16. Hijiya N, Thomson B, Isakoff MS, Silverman LB, Steinherz PG, Borowitz MJ, Kadota R, et al. Phase 2 trial of clofarabine in combination with etoposide and cyclophosphamide in pediatric patients with refractory or relapsed acute lymphoblastic leukemia. Blood 2011; 118: 6043-9. PubMed Citation  (Pilot study of combination of clofarabine [40 mg/kg/day] with etoposide and cyclophosphamide in children with ALL who had failed previous therapy found unacceptable toxicity, 4 of first 8 patients with severe hepatotoxicity suggestive of sinusoidal obstruction syndrome, not seen with lower doses).

  17. Faderl S, Garcia-Manero G, Jabbour E, Ravandi F, Borthakur G, Estrov Z, Gandhi V, et al. A randomized study of 2 dose levels of intravenous clofarabine in the treatment of patients with higher-risk myelodysplastic syndrome. Cancer 2012; 118: 722-8. PubMed Citation  (Pilot study of two doses of clofarabine in 58 adults with myelodysplastic syndromes found higher rates of bilirubin and ALT elevations in patients treated with the higher dose).

  18. Advani AS, McDonough S, Coutre S, Wood B, Radich J, Mims M, O'Donnell M, Et al. SWOG S0910: a phase 2 trial of clofarabine/cytarabine/epratuzumab for elapsed/refractory acute lymphocytic leukaemia. Br J Haematol 2014; 165: 504-9. PubMed Citation  (Among 35 adults with refractory ALL treated with clofarabine, cytarabine and epratuzumab [anti-CD22], the response rate was 52%, but adverse events were common, including ALT elevations above 5 times ULN in 11 patients [31%], one of whom had "hepatic failure", but there were no liver related deaths ).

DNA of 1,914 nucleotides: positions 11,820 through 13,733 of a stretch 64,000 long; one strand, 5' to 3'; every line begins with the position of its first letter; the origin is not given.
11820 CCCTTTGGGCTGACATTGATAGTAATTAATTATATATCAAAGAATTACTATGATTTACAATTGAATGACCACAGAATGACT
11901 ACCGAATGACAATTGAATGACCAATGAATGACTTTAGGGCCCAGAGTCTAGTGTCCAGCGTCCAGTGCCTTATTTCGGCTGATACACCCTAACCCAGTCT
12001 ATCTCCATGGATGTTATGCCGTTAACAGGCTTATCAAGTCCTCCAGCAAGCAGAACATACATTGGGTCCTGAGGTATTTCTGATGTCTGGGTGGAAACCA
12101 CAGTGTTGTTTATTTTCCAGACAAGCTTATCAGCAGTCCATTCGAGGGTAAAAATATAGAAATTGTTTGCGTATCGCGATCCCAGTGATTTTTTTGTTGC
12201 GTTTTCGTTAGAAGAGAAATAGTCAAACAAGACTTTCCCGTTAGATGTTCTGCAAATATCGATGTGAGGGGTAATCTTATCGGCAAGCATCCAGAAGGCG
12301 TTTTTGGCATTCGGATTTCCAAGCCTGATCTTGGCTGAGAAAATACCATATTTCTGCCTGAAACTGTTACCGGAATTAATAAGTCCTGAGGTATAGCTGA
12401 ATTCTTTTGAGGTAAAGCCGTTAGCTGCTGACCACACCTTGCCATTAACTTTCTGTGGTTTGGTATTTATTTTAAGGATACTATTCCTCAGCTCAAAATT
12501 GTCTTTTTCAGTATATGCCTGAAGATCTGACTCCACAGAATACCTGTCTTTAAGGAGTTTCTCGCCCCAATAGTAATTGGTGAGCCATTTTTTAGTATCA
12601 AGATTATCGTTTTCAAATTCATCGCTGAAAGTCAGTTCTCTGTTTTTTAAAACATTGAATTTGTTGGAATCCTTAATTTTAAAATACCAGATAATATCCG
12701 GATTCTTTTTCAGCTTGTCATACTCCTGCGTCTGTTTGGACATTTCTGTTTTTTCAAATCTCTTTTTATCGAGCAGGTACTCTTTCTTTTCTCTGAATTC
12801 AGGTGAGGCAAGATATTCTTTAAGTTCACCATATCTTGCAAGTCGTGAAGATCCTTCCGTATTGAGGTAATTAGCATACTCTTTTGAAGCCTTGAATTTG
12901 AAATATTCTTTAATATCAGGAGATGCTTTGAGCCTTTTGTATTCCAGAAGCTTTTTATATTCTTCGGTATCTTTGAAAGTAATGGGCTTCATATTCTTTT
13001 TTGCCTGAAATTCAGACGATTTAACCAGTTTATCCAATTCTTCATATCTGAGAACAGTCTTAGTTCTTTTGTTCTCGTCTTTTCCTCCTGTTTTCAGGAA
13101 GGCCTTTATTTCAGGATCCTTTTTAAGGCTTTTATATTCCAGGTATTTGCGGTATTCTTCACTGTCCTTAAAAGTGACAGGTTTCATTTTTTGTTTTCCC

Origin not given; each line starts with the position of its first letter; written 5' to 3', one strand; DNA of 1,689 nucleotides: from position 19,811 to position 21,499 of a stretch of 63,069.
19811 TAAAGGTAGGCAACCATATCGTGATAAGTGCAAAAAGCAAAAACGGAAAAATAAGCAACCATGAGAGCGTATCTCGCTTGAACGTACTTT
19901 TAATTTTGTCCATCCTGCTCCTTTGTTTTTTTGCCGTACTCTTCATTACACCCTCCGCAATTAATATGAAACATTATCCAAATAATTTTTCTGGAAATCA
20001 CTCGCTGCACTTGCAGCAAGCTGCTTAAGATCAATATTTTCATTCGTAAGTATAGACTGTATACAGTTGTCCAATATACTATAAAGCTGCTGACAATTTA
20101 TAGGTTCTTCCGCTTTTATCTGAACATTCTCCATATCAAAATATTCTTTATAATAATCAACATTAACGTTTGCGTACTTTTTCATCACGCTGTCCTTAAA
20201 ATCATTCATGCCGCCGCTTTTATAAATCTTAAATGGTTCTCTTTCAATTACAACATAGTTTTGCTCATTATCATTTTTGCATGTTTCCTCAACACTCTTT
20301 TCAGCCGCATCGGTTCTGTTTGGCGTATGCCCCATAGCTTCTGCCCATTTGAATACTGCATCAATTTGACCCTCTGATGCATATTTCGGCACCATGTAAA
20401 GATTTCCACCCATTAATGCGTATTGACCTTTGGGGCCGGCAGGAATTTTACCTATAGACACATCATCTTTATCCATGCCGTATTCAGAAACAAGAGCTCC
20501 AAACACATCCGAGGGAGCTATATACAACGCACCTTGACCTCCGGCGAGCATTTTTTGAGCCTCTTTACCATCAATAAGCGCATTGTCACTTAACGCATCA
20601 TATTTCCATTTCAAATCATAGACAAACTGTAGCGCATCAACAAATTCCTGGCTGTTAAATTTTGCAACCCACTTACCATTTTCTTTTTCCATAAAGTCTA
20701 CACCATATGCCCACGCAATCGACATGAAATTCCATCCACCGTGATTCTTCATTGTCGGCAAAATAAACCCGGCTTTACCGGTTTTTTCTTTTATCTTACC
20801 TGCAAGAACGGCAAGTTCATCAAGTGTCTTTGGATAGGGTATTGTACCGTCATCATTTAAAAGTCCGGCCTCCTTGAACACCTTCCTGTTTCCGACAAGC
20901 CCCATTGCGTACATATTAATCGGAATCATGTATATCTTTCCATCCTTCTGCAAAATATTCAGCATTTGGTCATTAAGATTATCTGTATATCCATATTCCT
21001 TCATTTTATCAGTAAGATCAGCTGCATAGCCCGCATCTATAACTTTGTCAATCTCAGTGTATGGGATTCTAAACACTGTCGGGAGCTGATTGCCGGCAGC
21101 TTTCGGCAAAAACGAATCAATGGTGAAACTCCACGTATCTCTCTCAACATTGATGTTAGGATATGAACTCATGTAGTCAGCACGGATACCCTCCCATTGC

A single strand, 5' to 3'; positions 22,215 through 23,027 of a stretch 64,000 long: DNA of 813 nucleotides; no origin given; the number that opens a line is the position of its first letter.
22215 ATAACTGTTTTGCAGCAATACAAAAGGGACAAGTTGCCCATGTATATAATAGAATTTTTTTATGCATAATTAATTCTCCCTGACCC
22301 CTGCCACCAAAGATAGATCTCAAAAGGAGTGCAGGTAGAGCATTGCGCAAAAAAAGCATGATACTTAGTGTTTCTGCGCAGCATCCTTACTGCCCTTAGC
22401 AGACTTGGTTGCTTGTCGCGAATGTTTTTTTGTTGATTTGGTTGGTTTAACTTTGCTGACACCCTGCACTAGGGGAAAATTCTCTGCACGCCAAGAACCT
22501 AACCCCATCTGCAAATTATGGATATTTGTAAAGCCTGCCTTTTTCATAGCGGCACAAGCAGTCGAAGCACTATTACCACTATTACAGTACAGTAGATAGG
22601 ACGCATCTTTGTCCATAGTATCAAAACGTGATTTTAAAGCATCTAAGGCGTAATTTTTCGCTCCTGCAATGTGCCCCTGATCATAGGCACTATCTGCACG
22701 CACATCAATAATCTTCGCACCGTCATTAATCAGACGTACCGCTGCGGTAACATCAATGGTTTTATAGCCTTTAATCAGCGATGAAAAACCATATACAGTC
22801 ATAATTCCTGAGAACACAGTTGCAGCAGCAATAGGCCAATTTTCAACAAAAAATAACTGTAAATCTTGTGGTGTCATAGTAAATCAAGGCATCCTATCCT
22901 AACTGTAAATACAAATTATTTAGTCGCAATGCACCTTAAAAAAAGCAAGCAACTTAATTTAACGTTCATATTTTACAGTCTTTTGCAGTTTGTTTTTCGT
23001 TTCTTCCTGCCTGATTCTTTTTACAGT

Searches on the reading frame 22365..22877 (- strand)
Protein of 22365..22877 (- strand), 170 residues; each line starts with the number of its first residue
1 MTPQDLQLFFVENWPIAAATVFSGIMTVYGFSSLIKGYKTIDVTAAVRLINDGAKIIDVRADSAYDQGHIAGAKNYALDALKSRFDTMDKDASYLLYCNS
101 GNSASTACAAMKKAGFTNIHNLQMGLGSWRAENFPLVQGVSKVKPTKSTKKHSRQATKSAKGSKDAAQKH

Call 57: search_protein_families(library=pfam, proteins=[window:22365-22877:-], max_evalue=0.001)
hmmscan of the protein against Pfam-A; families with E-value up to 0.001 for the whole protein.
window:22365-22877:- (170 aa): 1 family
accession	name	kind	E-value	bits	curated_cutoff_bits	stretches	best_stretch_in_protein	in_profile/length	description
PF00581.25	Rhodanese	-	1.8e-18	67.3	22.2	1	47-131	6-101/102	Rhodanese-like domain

19. Martínez-Cuadrón D, Montesinos P, Oriol A, Salamero O, Vidriales B, Bergua J, Herrera P, et al.  Phase II trial to assess the safety and efficacy of clofarabine in combination with low-dose cytarabine in elderly patients with acute myeloid leukemia. Ann Hematol 2014; 93: 43-6. PubMed Citation  (Among 11 elderly adults with AML treated with clofarabine with low doses of cytarabine, the response rate was 27%, but the mortality rate rose to 73% at 8 weeks and one death was attributed to hepatic and renal failure).

  20. Chalasani N, Bonkovsky HL, Fontana R, Lee W, Stolz A, Talwalkar J, Reddy KR, et al.; United States Drug Induced Liver Injury Network. Features and outcomes of 899 patients with drug-induced liver injury: The DILIN Prospective Study. Gastroenterology 2015; 148: 1340-52.e7. PubMed Citation  (Among 899 cases of drug induced liver injury enrolled in a US prospective study between 2004 and 2013, 49 cases [5%] were attributed to antineoplastic agents, but none to clofarabine).

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OTHER REFERENCE LINKS
Clofarabine
  1. PubMed logoRecent References on Clofarabine

  2. Clinical Trials logoTrials on Clofarabine